“They trust us. That’s a lot more than a piece of paper.”
– CINDY MURRAY, ORGANIC FARMER
Incoming rules that make using the word “organic” to describe how she farms off limits unless she is certified won’t change how Minnedosa-area farmer Cindy Murray operates.
She and husband Doug Proven plan to go right on farming the way they have for 20 years – selling their organically raised beef and pork direct to customers. If they have to refer to the way they raise their meat, they’ll just call it “natural,” says Murray.
Murray and Proven quit certifying their farm a couple of years ago. The cost and paperwork involved was too high – plus they realized it didn’t matter to customers, who know them personally and have seen how they farm and raise their animals.
“They trust us,” says Murray. “That’s a lot more than a piece of paper. In all the years we were certified, we used that certificate once, and that was when an individual bought (one side of) beef to sell into a restaurant in Winnipeg. The rest? No one has ever asked and doesn’t seem to care.”
However, Murray and Proven will be watching with interest to see how new rules governing production and marketing of organic, including the certification requirement for organic claims, shakes out.
Manitoba’s own legislation, Bill 13: The Organic Agricultural Products Act (OAP) is due to take effect June 30, the same day as the new federal Organic Products Regulations (ORP) become mandatory.
The new regulations will be enforceable by the Canadian Food Inspection Agency (CFIA) through an inspection-by-complaint basis. In other words, if someone claims you’re calling uncertified product organic, expect a visit from CFIA.
The move has led to many questions about what this means for many of Manitoba’s smaller producers, who’ve dropped out of certification circles over the years, or never pursued certification in the first place.
Census of Agriculture (2006) statistics showed a major gap in between those said to be organic and those certified.
Of 800 self-identified organic farmers that year, just 200 were actually certified by an organic-certifying agency. That finding prompted Organic Food Council of Manitoba (OFCM) last year to start asking some questions of its own. In a quick survey, it called growers and asked why. That produced a litany of the kinds of complaints like Doug’s and Cindy’s.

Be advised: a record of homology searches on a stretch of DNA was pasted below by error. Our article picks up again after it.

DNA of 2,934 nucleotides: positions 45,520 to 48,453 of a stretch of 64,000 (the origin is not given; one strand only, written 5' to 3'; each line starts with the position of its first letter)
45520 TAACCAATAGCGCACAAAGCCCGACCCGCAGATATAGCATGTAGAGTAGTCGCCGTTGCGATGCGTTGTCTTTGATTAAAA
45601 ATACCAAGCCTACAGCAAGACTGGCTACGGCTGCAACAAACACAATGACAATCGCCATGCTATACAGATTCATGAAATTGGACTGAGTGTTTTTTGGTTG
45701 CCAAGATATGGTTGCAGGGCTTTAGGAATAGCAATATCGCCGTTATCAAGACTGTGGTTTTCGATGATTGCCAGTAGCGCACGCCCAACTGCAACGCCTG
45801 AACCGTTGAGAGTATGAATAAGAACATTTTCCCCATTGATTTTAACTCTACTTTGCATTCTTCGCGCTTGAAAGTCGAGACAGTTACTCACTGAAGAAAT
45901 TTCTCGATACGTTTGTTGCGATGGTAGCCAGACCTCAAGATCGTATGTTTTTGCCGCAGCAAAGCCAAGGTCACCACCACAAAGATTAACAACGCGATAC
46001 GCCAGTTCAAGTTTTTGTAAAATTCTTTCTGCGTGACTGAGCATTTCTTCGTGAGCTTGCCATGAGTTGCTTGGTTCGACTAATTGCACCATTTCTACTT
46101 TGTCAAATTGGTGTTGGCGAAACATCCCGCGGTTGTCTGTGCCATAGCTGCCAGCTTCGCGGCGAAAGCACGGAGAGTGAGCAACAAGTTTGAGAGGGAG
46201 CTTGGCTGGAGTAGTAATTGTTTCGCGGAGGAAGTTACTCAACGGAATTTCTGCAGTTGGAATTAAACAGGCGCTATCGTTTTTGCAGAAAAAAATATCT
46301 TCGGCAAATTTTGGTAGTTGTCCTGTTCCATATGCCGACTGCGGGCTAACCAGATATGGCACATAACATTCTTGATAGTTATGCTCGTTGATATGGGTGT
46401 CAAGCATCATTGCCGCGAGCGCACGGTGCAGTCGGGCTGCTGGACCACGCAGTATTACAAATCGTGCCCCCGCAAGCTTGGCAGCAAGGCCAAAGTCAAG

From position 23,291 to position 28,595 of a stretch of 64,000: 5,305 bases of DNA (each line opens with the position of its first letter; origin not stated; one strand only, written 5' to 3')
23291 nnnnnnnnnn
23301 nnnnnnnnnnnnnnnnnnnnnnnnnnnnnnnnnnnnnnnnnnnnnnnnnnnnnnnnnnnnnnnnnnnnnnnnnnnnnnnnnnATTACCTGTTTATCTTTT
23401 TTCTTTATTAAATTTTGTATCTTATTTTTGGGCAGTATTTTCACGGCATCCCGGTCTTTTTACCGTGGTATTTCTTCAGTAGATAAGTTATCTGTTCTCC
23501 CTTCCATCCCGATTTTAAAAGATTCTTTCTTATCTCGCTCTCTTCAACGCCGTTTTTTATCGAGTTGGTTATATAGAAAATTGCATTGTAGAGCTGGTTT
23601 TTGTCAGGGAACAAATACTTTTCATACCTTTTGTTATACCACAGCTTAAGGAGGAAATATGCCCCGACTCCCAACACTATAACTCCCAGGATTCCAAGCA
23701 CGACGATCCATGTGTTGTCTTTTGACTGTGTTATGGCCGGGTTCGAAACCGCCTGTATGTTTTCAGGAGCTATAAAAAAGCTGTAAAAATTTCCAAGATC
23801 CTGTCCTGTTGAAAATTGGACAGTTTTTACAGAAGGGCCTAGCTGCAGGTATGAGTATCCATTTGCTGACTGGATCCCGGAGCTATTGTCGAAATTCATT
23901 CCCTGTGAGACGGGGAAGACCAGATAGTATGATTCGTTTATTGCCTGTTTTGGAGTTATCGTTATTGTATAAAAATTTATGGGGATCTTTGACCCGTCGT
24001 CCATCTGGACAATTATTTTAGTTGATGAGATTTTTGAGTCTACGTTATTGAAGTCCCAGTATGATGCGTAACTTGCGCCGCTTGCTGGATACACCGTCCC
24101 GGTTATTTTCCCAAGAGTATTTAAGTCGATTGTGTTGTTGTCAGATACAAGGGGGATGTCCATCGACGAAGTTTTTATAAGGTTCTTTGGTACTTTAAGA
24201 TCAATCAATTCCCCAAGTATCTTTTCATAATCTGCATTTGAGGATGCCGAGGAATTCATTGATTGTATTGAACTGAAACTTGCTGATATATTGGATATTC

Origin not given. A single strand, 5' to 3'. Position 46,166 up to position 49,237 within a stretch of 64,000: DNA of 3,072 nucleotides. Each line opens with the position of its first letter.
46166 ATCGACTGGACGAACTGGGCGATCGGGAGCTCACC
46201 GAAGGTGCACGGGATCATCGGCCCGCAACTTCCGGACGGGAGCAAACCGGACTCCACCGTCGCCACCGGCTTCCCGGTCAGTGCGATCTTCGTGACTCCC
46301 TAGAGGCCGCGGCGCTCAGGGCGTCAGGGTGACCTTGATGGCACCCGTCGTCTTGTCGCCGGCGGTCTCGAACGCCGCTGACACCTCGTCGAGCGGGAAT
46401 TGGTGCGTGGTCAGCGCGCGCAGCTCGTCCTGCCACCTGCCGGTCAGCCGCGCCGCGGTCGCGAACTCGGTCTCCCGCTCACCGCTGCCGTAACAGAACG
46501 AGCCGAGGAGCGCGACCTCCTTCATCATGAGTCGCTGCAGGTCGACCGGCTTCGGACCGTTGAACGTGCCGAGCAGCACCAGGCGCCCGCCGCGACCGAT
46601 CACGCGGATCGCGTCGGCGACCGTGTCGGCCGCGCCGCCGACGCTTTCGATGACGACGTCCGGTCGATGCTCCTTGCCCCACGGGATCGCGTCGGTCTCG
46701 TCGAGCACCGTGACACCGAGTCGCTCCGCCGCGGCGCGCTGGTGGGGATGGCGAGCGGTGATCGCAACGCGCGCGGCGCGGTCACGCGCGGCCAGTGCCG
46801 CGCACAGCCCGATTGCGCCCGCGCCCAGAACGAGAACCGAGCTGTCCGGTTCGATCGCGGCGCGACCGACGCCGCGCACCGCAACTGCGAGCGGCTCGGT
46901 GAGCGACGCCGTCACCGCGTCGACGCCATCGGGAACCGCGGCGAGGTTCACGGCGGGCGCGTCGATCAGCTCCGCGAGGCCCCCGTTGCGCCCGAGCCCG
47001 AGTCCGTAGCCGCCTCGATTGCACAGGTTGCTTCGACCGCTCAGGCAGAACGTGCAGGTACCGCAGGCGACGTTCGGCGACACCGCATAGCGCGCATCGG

Certification had become too costly and time consuming a procedure. Moreover, it had become geared to farmers growing for export.
That’s why Manitoba’s organic sector is now eyeing the potential to create an alternative certification process more appropriate to smaller growers. An alternative would not compromise or “water down” the expectations of the standard, proponents stress.
“We’re starting with the assumption that the standard is a good thing,” David Neufeld, a member of OFCM said last summer, after meeting with Organic Producers Association of Manitoba (OPAM) to discuss options. “It’s the process we want to look at.”
NEW OPTIONS NEEDED
OPAM and OFCM agreed some options were needed. An alternative certification process customized for smaller growers is also supported by a new umbrella group organizing in Manitoba. “We have talked about it at length,” said Manitoba Organic Alliance’s interim chair Paul Gregory. MOA supported the OFCM in its bid to the Organic Federation of Canada this past year to pursue an alternative, Gregory said.
OFC, which sees a similar problem developing across Canada, has given Manitoba the nod to look into this, said Janine Gibson, chair of OFCM and that group’s representative on MOA. Gibson, who is also an organic farm inspector, will now do a quick review of all other certification processes geared to smaller growers elsewhere in Canada and the U. S. She hopes to have options with a cost-benefit analysis of each available by March’s end. “It’s been determined that it’s needed, but what form should it take?” she said. “I want to look at what’s working in other places.”
The OFC agreed to fund this small study and see what Manitoba proposes “because this is an issue all across the country and because there are local farmers who are being left out,” she added. “Often they’re the pioneers of organic in their regions.”
OPAM initially agreed to take a look into some alternatives itself but turned the job over to MOA because the issue affects more than only Manitoba, said Trevor Tuttosi, OPAM general manager.
“It’s a national and industry-wide problem,” he said. “That’s how it ended up out of our court.”
OPAM had hoped an alternative might have been in place in time for this year’s growing season, he added. That’s not looking realistic now, Tuttosi said. “It’s a work in progress,” he said. “The important thing is we’re working on it.”
Murray said even if this matter of how to get certified doesn’t really affect them, she thinks an alternative is needed for new entrants.
“We have that relationship (with customers) and it will carry on,” she said. “But for young people just coming in…. that’ll be a different story.”